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Apps for that: Virtual keys, internet-connected doorbells, all-in-one home security

Jan 08, 20144 mins
Data and Information SecurityMicrosoftSecurity

The cross-section of new home security and automation products showed off at CES 2014.

CES 2014, of course, has all the big brands showing off new products, but when it comes to home security and automation, what’s new and doesn’t cost a fortune?

Issue virtual keys via a smartphone:

The August Smart Lock by FuseProject provides keyless entry by recognizing a user’s smartphone as he or she approaches the house. It keeps log records and offers “total control” by issuing virtual keys. The company said, “for example, you can issue a key that works 24/7 for a family member, or one that owrks a couple of hours a week only for your cleaning person.” The cost is $199.

Goji Smart Lock, due out in March, can be purchased for $278; it comes with “four lifetime electronic keys and two mechanical backup keys.” USA Today called Goji “a smart way to figure out who’s out there knocking. Download the mobile app for Apple or Android devices and you get texted or e-mailed a digital photo of the person who’s visiting. For security, a picture gets taken every time someone enters, so if a bad guy is sneaking in, you’re alerted right away.”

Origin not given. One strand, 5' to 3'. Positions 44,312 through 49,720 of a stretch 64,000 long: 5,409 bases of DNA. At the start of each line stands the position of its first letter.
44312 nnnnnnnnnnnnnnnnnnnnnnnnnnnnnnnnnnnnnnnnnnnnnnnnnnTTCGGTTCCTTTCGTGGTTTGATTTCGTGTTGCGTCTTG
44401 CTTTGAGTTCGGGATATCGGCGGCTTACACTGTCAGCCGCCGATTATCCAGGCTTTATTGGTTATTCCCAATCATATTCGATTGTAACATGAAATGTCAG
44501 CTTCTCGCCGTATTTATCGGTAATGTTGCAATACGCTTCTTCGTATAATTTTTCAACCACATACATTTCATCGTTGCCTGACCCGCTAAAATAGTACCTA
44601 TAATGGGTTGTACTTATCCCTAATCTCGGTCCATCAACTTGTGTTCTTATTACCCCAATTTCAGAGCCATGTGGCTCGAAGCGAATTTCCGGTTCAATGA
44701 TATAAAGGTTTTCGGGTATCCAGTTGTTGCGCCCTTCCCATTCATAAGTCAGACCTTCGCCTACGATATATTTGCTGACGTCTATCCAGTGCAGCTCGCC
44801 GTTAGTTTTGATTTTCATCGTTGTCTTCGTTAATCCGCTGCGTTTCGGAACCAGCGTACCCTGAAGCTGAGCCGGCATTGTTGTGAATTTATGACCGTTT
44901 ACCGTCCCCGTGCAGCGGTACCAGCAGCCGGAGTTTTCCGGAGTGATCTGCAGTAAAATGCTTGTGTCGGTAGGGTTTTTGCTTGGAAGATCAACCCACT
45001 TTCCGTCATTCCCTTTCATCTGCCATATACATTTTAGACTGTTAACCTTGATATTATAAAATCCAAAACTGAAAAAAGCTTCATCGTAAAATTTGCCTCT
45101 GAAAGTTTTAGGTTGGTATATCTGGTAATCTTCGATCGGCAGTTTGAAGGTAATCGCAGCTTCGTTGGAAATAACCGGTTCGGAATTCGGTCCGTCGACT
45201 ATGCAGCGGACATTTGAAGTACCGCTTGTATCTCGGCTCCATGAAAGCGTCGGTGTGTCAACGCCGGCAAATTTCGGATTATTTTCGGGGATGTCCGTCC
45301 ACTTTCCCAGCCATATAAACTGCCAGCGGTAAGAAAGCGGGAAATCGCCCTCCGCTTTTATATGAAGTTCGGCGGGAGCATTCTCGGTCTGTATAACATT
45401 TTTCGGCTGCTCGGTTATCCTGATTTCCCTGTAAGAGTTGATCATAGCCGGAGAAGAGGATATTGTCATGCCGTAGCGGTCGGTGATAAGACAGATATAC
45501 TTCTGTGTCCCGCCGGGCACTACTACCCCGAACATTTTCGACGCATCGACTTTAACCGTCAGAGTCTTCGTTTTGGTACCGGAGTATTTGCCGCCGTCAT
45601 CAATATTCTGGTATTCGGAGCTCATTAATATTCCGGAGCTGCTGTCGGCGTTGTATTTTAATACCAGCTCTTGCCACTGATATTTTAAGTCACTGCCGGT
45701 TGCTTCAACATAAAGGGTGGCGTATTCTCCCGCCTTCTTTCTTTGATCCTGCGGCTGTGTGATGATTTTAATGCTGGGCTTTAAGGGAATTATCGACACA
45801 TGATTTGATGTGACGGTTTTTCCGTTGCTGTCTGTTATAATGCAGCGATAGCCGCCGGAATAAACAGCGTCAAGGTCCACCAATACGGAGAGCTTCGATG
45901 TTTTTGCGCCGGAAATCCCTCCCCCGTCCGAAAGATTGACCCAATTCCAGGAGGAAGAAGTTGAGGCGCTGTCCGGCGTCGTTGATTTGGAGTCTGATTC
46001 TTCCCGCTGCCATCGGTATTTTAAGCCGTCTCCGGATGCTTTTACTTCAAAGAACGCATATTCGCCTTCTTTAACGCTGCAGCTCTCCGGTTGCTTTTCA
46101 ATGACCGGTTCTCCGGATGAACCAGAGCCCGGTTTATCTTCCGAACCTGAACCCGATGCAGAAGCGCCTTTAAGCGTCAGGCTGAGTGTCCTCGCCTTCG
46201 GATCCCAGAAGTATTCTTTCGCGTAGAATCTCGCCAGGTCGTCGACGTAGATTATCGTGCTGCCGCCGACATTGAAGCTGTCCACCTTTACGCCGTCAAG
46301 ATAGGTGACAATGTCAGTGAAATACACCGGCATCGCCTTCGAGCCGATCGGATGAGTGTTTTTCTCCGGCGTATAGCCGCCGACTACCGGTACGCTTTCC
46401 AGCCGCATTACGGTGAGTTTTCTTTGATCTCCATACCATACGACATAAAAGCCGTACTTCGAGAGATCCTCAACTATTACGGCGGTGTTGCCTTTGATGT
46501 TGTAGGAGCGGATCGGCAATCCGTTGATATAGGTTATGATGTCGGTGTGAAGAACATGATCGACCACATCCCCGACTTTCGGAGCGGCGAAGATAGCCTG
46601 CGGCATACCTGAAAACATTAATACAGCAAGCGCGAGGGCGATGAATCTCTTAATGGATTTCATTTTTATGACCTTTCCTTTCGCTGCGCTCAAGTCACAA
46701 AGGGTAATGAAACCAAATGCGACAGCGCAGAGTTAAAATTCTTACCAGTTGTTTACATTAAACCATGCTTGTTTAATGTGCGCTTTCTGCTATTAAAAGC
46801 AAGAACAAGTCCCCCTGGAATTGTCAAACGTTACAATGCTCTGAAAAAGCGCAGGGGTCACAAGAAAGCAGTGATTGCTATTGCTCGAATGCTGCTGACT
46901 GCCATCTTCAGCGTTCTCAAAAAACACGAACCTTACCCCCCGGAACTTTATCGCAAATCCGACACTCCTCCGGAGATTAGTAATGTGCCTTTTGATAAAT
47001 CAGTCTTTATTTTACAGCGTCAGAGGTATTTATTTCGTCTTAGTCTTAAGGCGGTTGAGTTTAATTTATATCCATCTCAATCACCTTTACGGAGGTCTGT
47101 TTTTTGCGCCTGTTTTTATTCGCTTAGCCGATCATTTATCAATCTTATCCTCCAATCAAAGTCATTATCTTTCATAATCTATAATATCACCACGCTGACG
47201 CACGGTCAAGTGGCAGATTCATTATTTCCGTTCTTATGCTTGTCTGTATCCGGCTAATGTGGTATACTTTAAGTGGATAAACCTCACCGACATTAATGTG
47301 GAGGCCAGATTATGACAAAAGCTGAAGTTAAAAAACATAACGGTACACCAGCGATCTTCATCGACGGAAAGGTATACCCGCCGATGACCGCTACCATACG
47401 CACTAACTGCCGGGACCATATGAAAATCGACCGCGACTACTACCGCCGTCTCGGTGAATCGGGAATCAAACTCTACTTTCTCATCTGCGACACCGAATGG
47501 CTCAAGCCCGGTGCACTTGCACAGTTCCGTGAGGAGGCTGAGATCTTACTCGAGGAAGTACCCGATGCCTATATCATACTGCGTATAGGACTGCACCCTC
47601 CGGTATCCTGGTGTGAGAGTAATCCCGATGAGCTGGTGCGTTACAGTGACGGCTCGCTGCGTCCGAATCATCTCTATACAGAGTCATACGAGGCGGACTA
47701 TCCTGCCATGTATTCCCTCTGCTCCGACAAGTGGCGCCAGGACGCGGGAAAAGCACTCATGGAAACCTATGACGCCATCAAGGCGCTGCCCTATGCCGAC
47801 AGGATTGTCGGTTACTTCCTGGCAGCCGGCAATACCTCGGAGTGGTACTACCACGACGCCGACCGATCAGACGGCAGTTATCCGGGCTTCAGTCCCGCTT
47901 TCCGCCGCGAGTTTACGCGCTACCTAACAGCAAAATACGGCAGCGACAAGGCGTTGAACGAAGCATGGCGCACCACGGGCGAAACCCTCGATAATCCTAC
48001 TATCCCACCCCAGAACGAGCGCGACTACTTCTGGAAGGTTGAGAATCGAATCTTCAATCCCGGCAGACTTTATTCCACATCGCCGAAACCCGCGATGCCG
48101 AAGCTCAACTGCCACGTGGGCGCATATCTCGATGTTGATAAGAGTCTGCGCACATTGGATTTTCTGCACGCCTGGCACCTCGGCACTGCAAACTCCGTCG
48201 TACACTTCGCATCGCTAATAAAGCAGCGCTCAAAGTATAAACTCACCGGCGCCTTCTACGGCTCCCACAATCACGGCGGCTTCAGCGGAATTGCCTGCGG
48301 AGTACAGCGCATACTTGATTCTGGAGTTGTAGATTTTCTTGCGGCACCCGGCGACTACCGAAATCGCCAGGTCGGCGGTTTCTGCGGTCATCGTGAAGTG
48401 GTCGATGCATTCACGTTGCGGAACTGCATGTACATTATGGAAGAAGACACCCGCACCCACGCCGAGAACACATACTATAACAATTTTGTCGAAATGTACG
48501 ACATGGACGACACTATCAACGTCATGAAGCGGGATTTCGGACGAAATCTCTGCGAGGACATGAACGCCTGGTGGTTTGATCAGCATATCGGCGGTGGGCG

Doorbell goes digital

Doorbot, with a $199 price tag, is an internet-connected doorbell created because its developers didn’t hear the doorbell when they were expecting important packages. When someone rings the bell, the webcam – connected to your home Wi-Fi – streams it to your smartphone. It also acts as an intercom so you can communicate with visitors or delivery people. Additionally, Doorbot works with Lockitron, which is keyless entry by way of your phone. 

As a direct competitor, Skybell is a Wi-Fi doorbell with a motion sensor “that allows you to see, hear and speak to the person at your door no matter where you are or what you’re doing.” If a visitor presses the doorbell, it activates a live video feed that is sent to your smartphone app. You can even see who is at the door if they don’t ring the bell; it includes night vision so you can see who is at the door if it is dark. The cost is $199.

iSmart Alarm, which has both home security and automation, unveiled iSmart Alarm Doorfront at CES 2014. It “alerts users via their smartphones when someone comes to the front door or rings the doorbell and allows them to see, hear and speak to their visitors whether they’re at home or not.” It can be used independently or as part of an iSmartAlarm package. SlashGear believes it “has the potential to catch on in a big way.”

All-in-one home security unit for dummies

For home security, the Canary looks pretty cool. It is a new all-in-one home security unit that looks simple enough that anyone could set it up.

It has an HD video camera and microphone as well as safety sensors to track motion, temperature, vibration, sound, air quality and activity. That activity can also include watching over your pets via your smartphone when you are not home. Unlike many of the home security systems, Canary cost $199 with no additional subscription fees.

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ms smith

Ms. Smith (not her real name) is a freelance writer and programmer with a special and somewhat personal interest in IT privacy and security issues. She focuses on the unique challenges of maintaining privacy and security, both for individuals and enterprises. She has worked as a journalist and has also penned many technical papers and guides covering various technologies. Smith is herself a self-described privacy and security freak.